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According to data released yesterday by N.C. Attorney General Roy Cooper, the state saw a record number of methamphetamine lab busts in 2013. Of the 561 “labs” that were taken down by law enforcement — the vast majority being very small operations — 62 were located in North Carolina’s 18 westernmost counties.
The previous year, there were 460 such busts statewide, 55 of them in those WNC counties.
Relatively new systems for tracking the sale of over-the-counter cold medicines containing pseudoephedrine, which is commonly used to make meth, helped cause the spike in busts, Cooper said in a press release. “Investigators now have at their fingertips information that can help them find and stop dangerous meth labs by tracking buys of the drug’s key ingredient,” he said.
Most of the busts, he added, involved small-scale production of the drug. Some 81 percent of the state’s “labs” were operations using what’s known as the “shake and bake” or “one-pot” method — an increasingly common way of making meth with little more than the ingredients and a two-liter plastic bottle.
For the past year, most North Carolina pharmacies have participated in building a 23-state database of pseudoephedrine purchases called the National Precursor Log Exchange, which helps law enforcement track frequent buyers of the drugs used to make meth. The program also helps pharmacies cut off excessive sales of the drugs to individuals. In North Carolina, state law restricts anyone from buying more than two packages of pills containing pseudoephedrine at a time, or more than three packages a month.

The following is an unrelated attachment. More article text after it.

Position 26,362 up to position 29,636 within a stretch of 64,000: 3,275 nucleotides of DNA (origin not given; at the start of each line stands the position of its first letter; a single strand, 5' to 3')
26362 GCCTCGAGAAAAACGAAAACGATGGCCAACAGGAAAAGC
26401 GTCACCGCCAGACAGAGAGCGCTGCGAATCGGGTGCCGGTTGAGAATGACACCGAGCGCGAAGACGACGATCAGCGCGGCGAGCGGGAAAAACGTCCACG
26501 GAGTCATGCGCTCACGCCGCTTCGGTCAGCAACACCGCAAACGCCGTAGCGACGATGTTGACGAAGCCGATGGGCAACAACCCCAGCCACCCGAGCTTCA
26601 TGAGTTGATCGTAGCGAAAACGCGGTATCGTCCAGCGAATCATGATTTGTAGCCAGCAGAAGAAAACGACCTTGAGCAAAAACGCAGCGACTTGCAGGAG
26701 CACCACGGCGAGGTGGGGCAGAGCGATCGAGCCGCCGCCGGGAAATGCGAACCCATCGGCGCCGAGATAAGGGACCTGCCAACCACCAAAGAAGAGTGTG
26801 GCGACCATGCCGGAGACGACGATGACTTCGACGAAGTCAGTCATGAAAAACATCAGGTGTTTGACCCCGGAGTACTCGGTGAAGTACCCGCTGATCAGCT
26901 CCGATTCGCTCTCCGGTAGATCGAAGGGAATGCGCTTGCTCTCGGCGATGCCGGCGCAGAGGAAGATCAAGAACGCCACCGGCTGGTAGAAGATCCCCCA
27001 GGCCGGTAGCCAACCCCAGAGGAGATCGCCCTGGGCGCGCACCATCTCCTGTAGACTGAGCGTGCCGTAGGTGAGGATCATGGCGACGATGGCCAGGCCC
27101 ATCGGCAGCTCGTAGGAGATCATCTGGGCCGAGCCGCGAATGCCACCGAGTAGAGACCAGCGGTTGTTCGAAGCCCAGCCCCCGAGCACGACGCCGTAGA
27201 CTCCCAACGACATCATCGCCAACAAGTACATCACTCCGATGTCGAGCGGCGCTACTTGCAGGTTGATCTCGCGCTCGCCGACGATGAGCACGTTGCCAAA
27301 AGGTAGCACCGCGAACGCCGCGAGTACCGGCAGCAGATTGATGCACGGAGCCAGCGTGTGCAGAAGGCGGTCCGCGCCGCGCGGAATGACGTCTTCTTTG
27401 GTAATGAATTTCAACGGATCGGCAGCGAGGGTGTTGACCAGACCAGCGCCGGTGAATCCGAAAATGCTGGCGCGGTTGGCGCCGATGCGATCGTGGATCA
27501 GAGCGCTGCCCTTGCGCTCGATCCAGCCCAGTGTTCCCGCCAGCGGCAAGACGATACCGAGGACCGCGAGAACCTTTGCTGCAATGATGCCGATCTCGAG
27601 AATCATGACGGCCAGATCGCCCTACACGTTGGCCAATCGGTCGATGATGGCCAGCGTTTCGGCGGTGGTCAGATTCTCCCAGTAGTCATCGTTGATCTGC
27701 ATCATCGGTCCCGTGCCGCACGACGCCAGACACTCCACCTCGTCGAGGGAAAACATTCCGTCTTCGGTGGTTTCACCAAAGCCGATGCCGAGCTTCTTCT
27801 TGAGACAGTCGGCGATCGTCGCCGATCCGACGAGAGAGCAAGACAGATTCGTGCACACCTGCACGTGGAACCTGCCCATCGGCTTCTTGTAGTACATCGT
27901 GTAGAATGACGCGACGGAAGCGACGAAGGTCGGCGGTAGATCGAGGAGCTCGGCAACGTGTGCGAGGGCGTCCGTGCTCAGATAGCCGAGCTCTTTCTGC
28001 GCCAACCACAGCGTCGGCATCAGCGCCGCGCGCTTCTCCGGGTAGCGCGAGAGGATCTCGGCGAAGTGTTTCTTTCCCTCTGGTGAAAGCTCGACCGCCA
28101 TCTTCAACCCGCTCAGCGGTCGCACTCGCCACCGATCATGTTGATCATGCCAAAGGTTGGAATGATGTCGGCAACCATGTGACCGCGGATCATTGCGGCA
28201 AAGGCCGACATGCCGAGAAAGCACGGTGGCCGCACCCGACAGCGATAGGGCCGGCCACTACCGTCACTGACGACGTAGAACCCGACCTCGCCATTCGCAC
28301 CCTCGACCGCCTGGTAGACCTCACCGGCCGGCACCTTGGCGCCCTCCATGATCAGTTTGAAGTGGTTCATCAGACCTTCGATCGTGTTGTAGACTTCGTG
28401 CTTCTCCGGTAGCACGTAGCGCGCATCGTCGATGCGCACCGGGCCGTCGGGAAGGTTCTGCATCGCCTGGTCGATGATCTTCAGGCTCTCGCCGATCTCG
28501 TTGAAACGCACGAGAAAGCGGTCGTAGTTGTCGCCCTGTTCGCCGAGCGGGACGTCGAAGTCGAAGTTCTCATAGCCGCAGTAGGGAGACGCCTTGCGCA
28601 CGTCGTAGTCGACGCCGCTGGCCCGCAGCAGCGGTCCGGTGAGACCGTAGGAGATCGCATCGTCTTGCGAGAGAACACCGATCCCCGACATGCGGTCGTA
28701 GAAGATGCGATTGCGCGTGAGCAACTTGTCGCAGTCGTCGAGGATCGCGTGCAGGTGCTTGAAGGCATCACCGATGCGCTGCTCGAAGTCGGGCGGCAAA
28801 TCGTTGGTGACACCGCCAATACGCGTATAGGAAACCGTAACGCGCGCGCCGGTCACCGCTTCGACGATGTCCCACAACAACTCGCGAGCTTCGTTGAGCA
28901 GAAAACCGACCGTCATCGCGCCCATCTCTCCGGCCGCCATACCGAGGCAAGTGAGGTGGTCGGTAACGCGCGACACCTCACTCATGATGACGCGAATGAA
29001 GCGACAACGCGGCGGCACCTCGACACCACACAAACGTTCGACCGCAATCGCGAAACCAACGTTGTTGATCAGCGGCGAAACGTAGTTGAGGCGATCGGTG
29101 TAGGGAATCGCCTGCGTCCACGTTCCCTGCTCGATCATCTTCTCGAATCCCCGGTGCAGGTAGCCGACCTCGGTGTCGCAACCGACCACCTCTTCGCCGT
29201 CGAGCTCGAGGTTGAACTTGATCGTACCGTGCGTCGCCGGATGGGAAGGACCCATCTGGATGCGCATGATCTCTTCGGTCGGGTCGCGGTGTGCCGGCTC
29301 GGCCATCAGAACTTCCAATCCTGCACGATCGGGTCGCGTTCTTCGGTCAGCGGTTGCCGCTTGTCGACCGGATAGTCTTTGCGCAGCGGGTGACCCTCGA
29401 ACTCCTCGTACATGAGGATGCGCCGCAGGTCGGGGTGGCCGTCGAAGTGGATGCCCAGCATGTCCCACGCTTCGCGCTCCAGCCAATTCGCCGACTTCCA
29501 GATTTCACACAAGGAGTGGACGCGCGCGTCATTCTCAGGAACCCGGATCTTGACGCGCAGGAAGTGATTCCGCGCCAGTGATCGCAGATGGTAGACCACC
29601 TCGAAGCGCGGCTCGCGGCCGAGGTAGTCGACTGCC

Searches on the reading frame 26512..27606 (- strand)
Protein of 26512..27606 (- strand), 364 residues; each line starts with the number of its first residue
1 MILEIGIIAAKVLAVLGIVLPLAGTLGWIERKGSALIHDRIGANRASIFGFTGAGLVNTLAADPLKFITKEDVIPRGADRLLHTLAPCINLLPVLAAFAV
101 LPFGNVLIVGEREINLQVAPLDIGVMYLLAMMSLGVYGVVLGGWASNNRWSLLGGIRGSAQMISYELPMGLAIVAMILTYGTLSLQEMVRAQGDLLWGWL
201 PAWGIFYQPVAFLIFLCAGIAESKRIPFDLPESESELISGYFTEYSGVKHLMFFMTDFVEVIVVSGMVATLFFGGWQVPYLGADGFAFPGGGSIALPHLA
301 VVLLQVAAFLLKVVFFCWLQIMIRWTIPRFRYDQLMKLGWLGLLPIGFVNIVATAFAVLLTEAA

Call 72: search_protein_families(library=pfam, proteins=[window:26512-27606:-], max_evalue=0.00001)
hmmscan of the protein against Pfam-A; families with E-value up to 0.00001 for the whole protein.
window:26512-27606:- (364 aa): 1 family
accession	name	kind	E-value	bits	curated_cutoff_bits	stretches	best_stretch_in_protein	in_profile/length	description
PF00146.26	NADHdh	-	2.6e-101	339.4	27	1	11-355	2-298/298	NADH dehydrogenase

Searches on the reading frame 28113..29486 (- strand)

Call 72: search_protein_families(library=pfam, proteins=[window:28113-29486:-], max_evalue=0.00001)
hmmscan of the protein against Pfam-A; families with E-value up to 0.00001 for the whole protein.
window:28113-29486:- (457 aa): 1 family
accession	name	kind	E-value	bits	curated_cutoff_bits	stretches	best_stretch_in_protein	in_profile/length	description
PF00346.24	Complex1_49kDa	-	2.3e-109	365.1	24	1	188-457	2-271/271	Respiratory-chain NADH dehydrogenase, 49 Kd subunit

The WNC county with the most meth lab busts in 2013 was Watauga, with a total of 16 (up from 14 the prior year). Similarly, Avery County’s meth lab busts went up to 10, from eight the previous year. Lab busts dropped somewhat noticeably in Buncombe (with only one bust in 2013 after six were logged the year before) and in Polk (with four busts, down from 11 in 2012).
While the level of meth lab busts remained relatively low in the mountain area, counties just to the east of WNC continued to have some of the highest levels in the state. Wilkes County, with 50 busts, had the most among North Carolina’s 100 counties in 2013 (though its total was down from 59 reported in 2012). And Catawba County had 27 (up from 26 in 2012).
The meth menace is hardly exclusive to North Carolina, Cooper noted in the release. “Neighboring states continue to struggle with meth labs as well,” it said. “South Carolina saw meth labs rise from 540 in 2012 to 617 in 2013, while Tennessee saw more than 1,500 labs for the fourth year in a row.”